Bringing The World Home To You

© 2022 WUNC North Carolina Public Radio
120 Friday Center Dr
Chapel Hill, NC 27517
919.445.9150 | 800.962.9862
91.5 Chapel Hill 88.9 Manteo 90.9 Rocky Mount 91.1 Welcome 91.9 Fayetteville 90.5 Buxton 94.1 Lumberton 99.9 Southern Pines
Play Live Radio
Next Up:
0:00
0:00
Available On Air Stations

Snowfall hits the Mid-Atlantic, dropping more than a foot in some areas

Visitors from France enjoy the scenery as a winter storm delivers heavy snow to the Capitol in Washington, Monday, Jan. 3, 2022.
J. Scott Applewhite
/
AP
Visitors from France enjoy the scenery as a winter storm delivers heavy snow to the Capitol in Washington, Monday, Jan. 3, 2022.

Millions of people in the Eastern United States awoke to snow — or the prospect of snow — on the first Monday of the New Year.

A major winter storm is bringing 4-8 inches of snow to the Southern Appalachians, Washington, D.C. and eventually up to New Jersey later in the day, according to the National Weather Service. As much as a foot of snow is possible in some areas.

Officials said the heaviest snowfall, including thunder snow, was expected as rain changes over to frozen precipitation Monday morning, complicating the morning rush hour.

Federal buildings were closed on Monday in the Washington, D.C., area, which was also under a local snow emergency. New Jersey Gov. Phil Murphy declared a state of emergency for five counties in the southern part of the state.

A man from New Orleans visiting Washington, D.C. takes a selfie during a snow storm in front of the White House on Jan. 3, 2022. A winter storm is bringing heavy snow to Washington, DC and the mid-Atlantic region on Monday.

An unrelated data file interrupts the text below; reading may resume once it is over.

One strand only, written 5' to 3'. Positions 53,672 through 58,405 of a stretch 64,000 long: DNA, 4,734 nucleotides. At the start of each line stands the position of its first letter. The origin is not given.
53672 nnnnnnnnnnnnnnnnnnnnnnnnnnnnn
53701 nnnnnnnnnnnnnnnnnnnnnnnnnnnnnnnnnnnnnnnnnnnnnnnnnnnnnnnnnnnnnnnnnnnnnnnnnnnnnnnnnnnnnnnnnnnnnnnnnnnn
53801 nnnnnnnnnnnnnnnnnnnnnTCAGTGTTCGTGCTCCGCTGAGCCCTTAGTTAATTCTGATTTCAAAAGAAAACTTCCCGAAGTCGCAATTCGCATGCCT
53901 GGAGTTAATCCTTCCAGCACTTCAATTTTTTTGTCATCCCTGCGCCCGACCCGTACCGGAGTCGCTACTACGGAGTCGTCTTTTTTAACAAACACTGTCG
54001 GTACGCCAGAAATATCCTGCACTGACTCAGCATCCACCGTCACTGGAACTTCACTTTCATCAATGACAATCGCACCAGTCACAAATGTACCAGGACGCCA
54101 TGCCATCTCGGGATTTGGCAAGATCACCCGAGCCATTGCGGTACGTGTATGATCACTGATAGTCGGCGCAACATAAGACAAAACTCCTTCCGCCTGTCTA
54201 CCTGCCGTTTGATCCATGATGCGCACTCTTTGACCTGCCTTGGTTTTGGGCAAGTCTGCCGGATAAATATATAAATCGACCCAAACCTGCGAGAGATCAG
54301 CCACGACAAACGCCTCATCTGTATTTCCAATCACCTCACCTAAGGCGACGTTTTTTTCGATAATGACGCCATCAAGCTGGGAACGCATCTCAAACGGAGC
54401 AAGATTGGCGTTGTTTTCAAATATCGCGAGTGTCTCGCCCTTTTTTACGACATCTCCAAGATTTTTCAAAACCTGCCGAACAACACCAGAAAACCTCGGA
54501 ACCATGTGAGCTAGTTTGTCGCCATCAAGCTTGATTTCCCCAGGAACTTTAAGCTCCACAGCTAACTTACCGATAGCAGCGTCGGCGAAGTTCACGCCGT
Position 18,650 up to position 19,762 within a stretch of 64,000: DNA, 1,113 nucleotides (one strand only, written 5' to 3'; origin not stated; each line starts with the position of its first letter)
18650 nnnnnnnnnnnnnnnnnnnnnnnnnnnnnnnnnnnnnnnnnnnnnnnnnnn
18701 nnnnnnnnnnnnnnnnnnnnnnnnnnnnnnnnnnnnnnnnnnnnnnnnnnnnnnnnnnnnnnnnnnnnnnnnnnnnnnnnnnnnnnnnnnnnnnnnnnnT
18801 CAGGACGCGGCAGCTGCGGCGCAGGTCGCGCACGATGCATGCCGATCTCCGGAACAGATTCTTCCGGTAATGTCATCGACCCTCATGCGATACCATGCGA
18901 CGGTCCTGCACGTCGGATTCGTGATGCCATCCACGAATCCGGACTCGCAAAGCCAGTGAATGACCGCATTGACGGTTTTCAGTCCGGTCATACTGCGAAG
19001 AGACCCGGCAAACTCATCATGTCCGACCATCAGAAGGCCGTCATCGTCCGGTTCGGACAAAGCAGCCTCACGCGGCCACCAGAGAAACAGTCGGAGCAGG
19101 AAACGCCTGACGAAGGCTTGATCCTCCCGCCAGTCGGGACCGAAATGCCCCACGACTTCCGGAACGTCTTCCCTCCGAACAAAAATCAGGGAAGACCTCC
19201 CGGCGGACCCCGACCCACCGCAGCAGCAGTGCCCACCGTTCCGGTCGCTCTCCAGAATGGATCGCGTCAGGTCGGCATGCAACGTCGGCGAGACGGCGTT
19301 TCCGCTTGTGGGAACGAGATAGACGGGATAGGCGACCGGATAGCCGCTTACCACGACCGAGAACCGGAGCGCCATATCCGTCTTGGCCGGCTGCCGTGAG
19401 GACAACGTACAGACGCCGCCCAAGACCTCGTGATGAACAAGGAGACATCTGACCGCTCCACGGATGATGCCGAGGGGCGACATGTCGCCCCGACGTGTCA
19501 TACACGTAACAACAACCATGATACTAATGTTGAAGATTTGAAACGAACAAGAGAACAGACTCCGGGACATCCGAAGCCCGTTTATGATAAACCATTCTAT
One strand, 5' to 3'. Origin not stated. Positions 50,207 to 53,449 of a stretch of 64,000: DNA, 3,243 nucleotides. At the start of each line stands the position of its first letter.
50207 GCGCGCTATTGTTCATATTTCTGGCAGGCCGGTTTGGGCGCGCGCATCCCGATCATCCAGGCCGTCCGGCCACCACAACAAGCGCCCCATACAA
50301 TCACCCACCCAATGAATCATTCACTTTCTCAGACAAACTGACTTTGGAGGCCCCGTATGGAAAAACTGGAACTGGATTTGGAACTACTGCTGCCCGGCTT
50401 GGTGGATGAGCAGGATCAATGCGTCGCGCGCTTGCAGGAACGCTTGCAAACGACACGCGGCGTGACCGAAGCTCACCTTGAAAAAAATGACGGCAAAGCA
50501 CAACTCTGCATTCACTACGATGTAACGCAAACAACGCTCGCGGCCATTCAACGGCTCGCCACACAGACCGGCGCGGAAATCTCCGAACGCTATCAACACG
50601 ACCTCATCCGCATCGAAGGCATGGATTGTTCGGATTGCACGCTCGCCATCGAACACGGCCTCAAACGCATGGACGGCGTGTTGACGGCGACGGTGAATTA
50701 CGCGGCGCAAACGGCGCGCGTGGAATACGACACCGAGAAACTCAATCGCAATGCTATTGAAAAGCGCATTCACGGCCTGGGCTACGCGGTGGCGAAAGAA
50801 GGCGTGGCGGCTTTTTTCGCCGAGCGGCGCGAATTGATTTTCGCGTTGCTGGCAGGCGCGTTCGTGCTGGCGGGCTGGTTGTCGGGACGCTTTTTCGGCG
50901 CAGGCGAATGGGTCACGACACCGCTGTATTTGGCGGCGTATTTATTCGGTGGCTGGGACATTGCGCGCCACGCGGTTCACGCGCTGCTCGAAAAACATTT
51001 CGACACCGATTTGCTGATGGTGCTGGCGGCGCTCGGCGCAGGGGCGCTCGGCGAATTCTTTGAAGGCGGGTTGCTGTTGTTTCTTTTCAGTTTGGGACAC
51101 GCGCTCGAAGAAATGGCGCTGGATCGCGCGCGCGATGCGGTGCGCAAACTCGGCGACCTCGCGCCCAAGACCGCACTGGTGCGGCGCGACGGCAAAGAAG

Roberto Schmidt / AFP/Getty Images
/
AFP/Getty Images
A man from New Orleans visiting Washington, D.C. takes a selfie during a snow storm in front of the White House on Jan. 3, 2022. A winter storm is bringing heavy snow to Washington, DC and the mid-Atlantic region on Monday.

Rain and thunderstorms from Florida to the Carolinas, with the possibility for damaging winds and even tornadoes, were also in the forecast as part of the major storm system.

The NWS said power outages would be likely as a result of heavy snow accumulating on power lines, and they were already mounting as of midday Monday. There were more than 150,000 customers in North Carolina without electricity and another 395,000 Virginia customers with no power, according to the website PowerOutage.US.

Georgia, South Carolina and Maryland all had more than 60,000 outages, the website reported.

Some 2,400 U.S. flights were also cancelled on Monday, the website FlightAware said. That included around 500 flights at Washington's Reagan National Airport that had either been cancelled or delayed.


A version of this story originally appeared in the Morning Edition live blog

Copyright 2022 NPR. To see more, visit https://www.npr.org.

More Stories